US And China Agree To Trade War Truce; 500M Starwood Customers Hacked; “New” NAFTA Signed

The Water Coolest

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trade war


Oysters have met their match. Apparently a meal of grilled sirloin with red onions, goat ricotta, and dates is a natural aphrodisiac, because bromance was in the air during a dinner meeting between President Trump and China’s leader Xi Jinping.

At the highly anticipated meeting in Buenos Aires, the two world leaders agreed on a 90-day trade war truce that would allow for intense negotiations to take place. During that time the two sides will not increase tariffs or escalate trade barriers, meaning the US will not hike 10% tariffs on $200B worth of Chinese goods to 25% on January 1st and new tariffs on remaining Chinese goods are off the table (read: Apple products are safe … for now.)

The United States’ biggest gripes with the People’s Republic include intellectual property theft, non-tariff barriers and forced technology transfer. Donny Trade Talks ain’t got time for that.

US equity futures and Asian markets are already indicating that they like what they see, but traders will likely take the news with a grain of salt as the high stakes game of economic chicken is far from over … mostly because noted curmudgeon Peter Navarro is still on the case.

Water Cooler Talking Point: “Caramel rolled pancakes with crispy chocolate and fresh cream is the kinda stuff that could get the Israelis and Palestinians to kiss and make up.”



The good news is that your room is ready, the bad news is that Starwood’s reservation system was hacked and 500M user’s information was stolen. When checking in, customers are asked for things like credit card information and passport numbers, so this, as they say in the industry, is really f*cking bad.

The hack only affected Mariott’s Starwood properties, which include St. Regis, Westin, and W Hotels. According to Marriott, they aren’t yet able to determine whether credit card information was decrypted … which really assures everyone that Marriott has everything under control.

To remedy the situation, Marriott has given guests free access to WebWatcher, an information monitoring service. This of course will make it easier to live stream your credit being destroyed and your privacy being violated.

The breach, which began in 2014, is larger than the 2017 Equifax hack and is second in size only to Yahoo’s 2013 sh*tshow. Shares of the company were down 4%.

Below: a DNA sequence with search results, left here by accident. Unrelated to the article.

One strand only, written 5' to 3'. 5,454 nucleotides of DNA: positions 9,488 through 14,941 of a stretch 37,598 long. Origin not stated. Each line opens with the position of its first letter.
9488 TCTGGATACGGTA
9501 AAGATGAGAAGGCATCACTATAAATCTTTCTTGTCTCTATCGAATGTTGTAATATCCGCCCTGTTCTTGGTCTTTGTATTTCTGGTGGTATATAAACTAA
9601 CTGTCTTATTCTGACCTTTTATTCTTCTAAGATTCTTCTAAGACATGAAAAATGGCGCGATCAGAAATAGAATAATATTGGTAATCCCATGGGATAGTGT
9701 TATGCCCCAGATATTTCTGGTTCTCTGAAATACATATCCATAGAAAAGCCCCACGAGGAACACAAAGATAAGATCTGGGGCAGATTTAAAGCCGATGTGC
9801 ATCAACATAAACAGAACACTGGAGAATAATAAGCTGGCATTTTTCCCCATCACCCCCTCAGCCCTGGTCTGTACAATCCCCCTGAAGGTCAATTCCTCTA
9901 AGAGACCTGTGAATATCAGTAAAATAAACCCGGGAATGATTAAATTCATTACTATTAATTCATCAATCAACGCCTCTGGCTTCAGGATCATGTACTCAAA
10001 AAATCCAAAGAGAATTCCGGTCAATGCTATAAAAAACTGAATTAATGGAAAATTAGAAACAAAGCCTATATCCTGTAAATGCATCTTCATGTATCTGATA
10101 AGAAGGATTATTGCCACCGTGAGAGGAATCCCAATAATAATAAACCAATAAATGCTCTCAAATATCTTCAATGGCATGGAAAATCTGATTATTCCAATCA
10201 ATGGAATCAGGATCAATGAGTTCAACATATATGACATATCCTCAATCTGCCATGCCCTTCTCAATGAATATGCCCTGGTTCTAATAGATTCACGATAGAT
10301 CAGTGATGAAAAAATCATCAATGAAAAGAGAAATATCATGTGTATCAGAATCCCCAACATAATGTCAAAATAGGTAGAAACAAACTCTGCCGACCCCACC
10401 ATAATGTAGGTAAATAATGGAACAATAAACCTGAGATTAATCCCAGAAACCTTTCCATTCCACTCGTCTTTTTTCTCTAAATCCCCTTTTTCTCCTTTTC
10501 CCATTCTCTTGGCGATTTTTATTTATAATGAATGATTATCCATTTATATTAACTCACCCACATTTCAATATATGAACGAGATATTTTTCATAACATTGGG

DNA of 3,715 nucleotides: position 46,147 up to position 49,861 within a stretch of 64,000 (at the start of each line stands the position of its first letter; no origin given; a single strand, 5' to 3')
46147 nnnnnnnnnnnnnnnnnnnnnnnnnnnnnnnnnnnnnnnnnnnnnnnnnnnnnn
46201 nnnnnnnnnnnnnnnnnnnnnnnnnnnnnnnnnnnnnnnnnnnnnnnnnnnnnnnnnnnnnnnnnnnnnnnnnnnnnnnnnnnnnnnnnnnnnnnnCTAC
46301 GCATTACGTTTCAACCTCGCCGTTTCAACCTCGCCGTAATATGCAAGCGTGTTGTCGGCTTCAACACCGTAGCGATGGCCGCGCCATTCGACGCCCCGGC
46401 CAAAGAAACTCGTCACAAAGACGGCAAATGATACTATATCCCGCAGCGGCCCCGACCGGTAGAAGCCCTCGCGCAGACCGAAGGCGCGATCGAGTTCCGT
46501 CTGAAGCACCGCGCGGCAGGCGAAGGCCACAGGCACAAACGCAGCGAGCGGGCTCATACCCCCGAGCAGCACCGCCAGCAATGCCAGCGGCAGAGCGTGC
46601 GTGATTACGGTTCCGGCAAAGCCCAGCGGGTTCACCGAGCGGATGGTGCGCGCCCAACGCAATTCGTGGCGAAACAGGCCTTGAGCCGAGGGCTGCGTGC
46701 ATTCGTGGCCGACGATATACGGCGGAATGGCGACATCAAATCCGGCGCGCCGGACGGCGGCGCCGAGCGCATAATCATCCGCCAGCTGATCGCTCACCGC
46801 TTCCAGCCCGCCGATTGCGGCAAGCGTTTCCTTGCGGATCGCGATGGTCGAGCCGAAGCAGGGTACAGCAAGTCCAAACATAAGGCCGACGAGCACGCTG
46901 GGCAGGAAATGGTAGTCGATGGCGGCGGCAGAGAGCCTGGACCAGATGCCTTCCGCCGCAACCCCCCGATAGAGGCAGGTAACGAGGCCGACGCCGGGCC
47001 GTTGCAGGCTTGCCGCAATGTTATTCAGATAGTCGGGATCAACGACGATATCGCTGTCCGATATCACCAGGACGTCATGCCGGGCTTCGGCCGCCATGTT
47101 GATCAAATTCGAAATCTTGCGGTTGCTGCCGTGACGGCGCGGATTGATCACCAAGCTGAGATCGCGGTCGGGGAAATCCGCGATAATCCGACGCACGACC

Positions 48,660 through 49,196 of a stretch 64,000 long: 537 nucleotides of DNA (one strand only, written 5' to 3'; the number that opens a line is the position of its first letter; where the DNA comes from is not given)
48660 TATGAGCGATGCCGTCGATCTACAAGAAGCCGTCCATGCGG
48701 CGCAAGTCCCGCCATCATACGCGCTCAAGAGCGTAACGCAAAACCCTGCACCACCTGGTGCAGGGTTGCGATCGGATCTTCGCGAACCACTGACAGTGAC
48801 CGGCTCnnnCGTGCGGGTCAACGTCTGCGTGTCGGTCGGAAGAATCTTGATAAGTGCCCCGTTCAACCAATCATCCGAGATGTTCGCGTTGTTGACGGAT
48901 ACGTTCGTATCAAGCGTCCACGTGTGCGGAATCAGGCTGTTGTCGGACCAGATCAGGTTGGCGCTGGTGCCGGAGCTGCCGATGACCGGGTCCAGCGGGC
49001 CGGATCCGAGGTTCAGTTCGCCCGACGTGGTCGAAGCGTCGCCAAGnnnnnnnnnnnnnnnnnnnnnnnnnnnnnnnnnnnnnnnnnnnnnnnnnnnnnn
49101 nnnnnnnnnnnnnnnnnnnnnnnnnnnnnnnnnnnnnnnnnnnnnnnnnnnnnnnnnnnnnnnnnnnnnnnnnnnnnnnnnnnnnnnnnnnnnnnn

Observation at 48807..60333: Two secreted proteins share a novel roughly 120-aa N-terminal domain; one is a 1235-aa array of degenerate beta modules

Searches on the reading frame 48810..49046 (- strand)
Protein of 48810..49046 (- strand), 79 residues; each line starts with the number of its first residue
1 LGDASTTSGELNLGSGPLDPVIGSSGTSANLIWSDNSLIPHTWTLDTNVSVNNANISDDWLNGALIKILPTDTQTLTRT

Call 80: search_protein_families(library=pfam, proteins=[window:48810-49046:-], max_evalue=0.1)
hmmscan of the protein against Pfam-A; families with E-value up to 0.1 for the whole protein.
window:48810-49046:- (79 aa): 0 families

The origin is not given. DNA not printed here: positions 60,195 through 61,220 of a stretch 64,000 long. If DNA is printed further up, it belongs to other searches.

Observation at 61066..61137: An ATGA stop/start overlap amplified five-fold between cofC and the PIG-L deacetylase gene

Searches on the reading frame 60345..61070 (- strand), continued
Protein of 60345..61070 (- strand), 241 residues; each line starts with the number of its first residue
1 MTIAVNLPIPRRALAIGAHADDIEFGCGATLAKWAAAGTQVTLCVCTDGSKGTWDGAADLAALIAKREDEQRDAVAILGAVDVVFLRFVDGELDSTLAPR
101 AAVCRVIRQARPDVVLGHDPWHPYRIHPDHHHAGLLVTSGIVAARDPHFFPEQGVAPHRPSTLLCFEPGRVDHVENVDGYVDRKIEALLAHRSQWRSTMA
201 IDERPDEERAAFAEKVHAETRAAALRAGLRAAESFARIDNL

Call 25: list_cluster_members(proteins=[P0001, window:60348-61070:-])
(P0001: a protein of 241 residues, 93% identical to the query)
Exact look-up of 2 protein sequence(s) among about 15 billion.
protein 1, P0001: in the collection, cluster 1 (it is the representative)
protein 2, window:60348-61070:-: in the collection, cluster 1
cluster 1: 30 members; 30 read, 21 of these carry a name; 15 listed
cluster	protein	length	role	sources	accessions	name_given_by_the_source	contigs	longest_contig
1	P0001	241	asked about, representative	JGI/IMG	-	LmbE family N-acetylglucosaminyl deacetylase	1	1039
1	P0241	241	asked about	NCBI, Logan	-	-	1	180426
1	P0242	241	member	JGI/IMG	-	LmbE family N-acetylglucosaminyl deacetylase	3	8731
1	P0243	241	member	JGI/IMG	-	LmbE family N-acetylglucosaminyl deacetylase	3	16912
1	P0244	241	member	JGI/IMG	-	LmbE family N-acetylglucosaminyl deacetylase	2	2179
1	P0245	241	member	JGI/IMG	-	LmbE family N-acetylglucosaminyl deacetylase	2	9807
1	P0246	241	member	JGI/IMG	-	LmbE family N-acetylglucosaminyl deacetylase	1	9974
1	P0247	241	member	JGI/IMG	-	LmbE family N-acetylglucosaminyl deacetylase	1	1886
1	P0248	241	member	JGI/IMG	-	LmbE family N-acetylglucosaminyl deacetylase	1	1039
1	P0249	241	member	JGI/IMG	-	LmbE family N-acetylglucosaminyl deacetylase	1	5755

Water Cooler Talking Point: “Does this mean I get free wi-fi, at least?”



US, Canadian, and Mexican heads of state put pen to paper, officially lending their John Hancocks to a new trade agreement that will replace NAFTA. Attending the G-20 summit in Buenos Aires, this marks the first time the leaders have been together since finalizing negotiations.

Notable overhauls include opening up Canada’s dairy market, requiring companies to make 75% of their automobiles in one of the three countries, and compelling automakers to pay workers at least $16 per hour on 40% to 45% of vehicles built.

While the papers have been inked, this is far from a done deal. Each countries’ legislature must approve the deal in order for it to take effect. Unsurprisingly the US Congress may have some issues.

Water Cooler Talking Point: “Big 4 first-years make less than $16 per hour when you take into account the time spent in the office. I should’ve gone to ITT Tech …”





  • Let’s pour one out for a company fighting the good fight against Sallie Mae. Social Finance, or SoFi, a debt refinancing startup geared towards student-debt burdened millennials will cut 7% of its workforce mostly in its mortgage division as it shifts away from underwriting mortgages directly.


  • The US lost a G.O.A.T. on Friday with the passing of former president George H.W. Bush. H.W. served as a Navy aviator in WW2 during which he earned a Distinguished Flying Cross for having released his bombs on Japanese targets despite having been hit by enemy fire which eventually forced him to ditch his plane in the sea. President Trump has declared December 5th as a national day of mourning. The NYSE and Nasdaq will be closed in remembrance on Wednesday.


  • Fun fact: in 2005 GE was the world’s most valuable company. Last year’s reigning champion, Apple, appears to be on the ropes however. Microsoft had periodically hit a larger market cap than Apple,  but Friday was the first day that Mr. Softee closed ahead of the self-destructing phone maker.


  • Merger Monday is back, baby! Nexstar will buy Tribune Media Company for $4.1B creating the largest local-TV provider in the US. So. Much. Local. News. Nexstar beat out Apollo Management group and did what Sinclair couldn’t due to a regulatory snafu. The price represents a 15% premium over Friday’s closing price.


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